Read My Lips (2001): Bringing Out the Best and the Badass in Each Other
Read My Lips (2001) Essay: In a deliberately obscure scene, the woman Carla routinely goes in front of the mirror and undresses. Audiard wants us, the viewers, to make sense of her secret personal rendezvous based on the information provided and the context. He never loses sight of the internal upheavals experienced by his characters which shape their respective journey. A sexual undercurrent runs through the entire movie, but it always simmers beneath the surface. It never makes itself obvious but is always present discreetly in the background. Like a time bomb ticking away underneath the table, ready to explode at a moment’s notice.
Carla is an overworked secretary working at a construction company. Her work gets mostly sidelined by the imposing male figures dominating the office space. She has to run errands for her boss while her coworkers sit and mock her behind her back. When she faints while collecting some papers for her boss, he orders her to hire an assistant. Here comes Paul, an ex-convict, unfit for this or any kind of “straight” job for that matter. To his surprise, he is hired by Carla, as his skills in the robbery come in handy to reclaim her work status. Paul later learns that she is partially hearing impaired and understands words through lip-reading. He has got another plan in his mind to put her talent to use, one which embroils both of them in a web of danger and seduction.
Related to Read My Lips (2001): Irreversible (2002): A Girl Walks Home Alone At Night
It is unusual for a film to begin with sounds instead of visuals. But Audiard takes this peculiar step which works as we can listen to the world through Carla’s ears. Her place is compact, constricted, and cramped, both at the office and at home. The compositions make sure we feel her debilitating stress through isolated framing and tight close-ups. She has a friend, for whom she babysits, interested more in blabbering about her sexless marriage and affairs than listening to Carla’s ordeals. Frustration and exhaustion drip from every pore on her skin, weariness palpable in her eyes. She has kept her lip-reading abilities and her hearing problems a secret from her coworkers. Their constant insults reinforce our impressions of her defensive, timid appearance.
She finds her release in some sort of psycho-sexual observation of her own body. At nights, she leisurely disrobes while Audiard keeps her head out of frame, giving a voyeuristic edge to her private pleasures. So, when she hires Paul, her decision stems not only from the advantages of having a mischievous crook at your disposal. But, he also acts as a vessel for her unfurnished, deeply buried longings. Those which even she does not realize she craves up until the climax.
Their vulnerabilities make them susceptible to falling for each other’s charms. Although they start as professional partners, the underlying stream of passion is undeniable (including a botched attempt by Paul to force Carla as he misread her intentions to hire him). They slowly and steadily form a cherished friendship, always staying just an inch away from each other. Audiard uses her auditory changes, incorporated through fantastic sound design, to place us in her shoes. Their momentary brushes up against each other (mostly framed together in med-close-ups) create more erotic tension than your average Hollywood stuff. Audiard, like Wong Kar Wai, understands that true mastery lies in teasing the possibilities by sustaining that grip for the entire runtime. And not indulge in short bursts of thrusts and moans every time the fated lovers appear on the screen.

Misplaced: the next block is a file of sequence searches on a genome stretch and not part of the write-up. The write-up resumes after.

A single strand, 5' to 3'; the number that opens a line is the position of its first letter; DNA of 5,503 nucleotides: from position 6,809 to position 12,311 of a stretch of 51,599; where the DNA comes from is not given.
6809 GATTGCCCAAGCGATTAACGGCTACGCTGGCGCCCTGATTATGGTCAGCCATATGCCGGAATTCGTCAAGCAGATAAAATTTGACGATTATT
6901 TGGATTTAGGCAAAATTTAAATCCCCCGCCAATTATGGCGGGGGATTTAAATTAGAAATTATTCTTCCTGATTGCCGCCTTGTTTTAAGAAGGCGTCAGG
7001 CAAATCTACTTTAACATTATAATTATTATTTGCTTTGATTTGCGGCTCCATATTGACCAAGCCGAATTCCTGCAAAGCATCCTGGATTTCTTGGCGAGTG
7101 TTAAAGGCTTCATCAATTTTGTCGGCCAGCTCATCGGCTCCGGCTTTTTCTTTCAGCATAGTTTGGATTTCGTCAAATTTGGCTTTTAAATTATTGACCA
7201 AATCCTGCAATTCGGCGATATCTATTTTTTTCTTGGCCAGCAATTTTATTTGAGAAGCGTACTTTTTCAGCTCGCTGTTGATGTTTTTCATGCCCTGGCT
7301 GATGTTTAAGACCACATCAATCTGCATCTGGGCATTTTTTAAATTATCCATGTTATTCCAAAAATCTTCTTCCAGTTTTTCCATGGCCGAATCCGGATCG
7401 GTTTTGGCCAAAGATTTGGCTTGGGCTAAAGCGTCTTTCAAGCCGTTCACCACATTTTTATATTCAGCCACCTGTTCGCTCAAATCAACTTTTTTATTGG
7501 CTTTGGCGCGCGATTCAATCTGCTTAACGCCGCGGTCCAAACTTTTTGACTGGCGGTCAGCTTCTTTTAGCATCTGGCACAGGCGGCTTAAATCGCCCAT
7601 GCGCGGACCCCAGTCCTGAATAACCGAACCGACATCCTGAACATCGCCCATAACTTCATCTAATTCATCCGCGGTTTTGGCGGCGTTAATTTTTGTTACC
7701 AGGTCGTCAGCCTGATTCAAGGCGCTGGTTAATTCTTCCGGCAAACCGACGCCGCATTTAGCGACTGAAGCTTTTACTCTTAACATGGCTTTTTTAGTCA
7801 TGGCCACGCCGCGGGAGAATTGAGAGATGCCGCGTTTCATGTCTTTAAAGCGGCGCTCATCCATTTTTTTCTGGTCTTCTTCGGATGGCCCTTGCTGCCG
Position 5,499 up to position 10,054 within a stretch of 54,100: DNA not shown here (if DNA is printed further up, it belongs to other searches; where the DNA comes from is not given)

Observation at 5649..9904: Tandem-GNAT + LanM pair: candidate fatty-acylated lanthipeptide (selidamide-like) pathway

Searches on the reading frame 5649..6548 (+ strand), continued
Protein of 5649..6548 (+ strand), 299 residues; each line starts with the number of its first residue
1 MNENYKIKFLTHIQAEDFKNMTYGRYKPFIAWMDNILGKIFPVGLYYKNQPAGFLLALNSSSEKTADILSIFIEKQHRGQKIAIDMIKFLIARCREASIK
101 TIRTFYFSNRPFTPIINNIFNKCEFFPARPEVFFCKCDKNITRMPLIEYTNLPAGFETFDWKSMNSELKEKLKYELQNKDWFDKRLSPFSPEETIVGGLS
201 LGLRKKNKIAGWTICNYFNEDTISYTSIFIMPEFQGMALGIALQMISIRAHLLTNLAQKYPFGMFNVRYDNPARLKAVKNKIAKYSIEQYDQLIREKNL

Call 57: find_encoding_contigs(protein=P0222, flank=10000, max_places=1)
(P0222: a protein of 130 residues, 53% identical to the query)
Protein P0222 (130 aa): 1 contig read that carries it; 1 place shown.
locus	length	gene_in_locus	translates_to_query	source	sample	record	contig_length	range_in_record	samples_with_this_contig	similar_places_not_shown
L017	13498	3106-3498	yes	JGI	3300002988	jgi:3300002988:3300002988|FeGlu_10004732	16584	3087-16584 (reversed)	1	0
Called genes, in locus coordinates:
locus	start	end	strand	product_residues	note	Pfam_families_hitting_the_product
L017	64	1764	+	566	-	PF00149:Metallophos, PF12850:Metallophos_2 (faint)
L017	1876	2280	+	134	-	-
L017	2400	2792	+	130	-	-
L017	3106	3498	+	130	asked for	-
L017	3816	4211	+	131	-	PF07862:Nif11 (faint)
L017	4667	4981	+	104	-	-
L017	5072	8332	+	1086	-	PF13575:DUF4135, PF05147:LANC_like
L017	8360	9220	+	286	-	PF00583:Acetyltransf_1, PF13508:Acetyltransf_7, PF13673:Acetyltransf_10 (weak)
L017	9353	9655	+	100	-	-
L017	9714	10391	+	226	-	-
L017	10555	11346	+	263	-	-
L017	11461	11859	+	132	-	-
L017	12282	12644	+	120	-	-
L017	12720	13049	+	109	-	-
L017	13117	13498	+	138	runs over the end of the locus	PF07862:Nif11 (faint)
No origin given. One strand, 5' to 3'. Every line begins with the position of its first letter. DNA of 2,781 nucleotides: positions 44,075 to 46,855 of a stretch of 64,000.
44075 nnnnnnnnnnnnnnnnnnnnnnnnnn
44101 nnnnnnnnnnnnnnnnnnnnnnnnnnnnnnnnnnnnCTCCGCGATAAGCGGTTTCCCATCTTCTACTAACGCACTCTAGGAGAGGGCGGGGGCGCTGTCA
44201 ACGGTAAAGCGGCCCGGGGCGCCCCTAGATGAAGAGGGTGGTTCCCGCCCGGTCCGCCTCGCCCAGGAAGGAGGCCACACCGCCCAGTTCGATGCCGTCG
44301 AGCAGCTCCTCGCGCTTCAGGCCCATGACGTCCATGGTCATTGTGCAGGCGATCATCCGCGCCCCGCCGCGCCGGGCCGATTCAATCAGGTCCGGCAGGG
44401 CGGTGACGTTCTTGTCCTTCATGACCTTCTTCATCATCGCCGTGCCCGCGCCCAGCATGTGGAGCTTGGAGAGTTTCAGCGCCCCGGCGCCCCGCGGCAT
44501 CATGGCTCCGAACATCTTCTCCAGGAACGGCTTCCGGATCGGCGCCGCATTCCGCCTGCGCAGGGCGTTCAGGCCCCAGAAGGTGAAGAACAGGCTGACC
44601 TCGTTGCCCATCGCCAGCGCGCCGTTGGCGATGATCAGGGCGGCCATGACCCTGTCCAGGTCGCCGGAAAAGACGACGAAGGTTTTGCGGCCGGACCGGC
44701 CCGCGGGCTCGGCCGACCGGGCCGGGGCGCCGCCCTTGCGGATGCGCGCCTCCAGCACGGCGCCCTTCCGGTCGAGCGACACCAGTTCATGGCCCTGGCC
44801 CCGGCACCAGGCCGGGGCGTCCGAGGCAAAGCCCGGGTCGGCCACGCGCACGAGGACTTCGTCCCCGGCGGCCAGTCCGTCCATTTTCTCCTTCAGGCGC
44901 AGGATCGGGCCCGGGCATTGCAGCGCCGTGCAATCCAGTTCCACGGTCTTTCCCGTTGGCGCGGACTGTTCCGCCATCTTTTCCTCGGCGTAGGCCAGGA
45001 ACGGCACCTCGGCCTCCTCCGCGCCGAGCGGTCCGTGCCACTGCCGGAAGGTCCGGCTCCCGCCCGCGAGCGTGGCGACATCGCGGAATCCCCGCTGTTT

They unknowingly unearth parts of their personalities that even they did not know existed. She agrees to lip-read the gangsters talking at their meetings in exchange for his services at her office. They implicitly get connected through an invisible thread that bounds them for good or bad. A deal that seals their fate, turning them into partners in crime. Jealousy creeps into their temporary abode forming cracks and fissures. She discovers that he plans to run off with her money breaking her heart. He realizes she is far more cunning and sly than she shows. They become a tag team of reckless, feckless tangential lines that could only meet at curves.
She tracks the stash of money hidden in the fridge while he gets captured by the goons who want their money back. This forces them to plan a desperate attempt to evade the gangsters and run with the money. Paul brings out the badass in her while she makes him change his mind about running away alone. They pull off a nearly impossible escape which takes a bit of head-scratching but never seems ridiculous. The gritty, greyish-brown color palette makes sure that we are engaged in the seedy underbelly of crime and the drudgery of the corporate world in equal measure. It excels in carving out the psychology and revealing their true selves to each other through the expulsion of suppressed temptations.
The background score is used sporadically, only to emphasize the slow-burning flames of passion at certain points in the movie. It swells to an encore in the climactic love-making in the car, where all their conflicting feelings regarding each other also reach a crescendo. They let go of all that had been holding them back, gradually dissipating into the air like smoke. The facade can no longer sustain itself as it has been spotted and demolished. What remains to happen of their incandescent, glimmering lightbulb of romance is uncertain, but the path they took to reach it was worth witnessing, however, muddled it may be.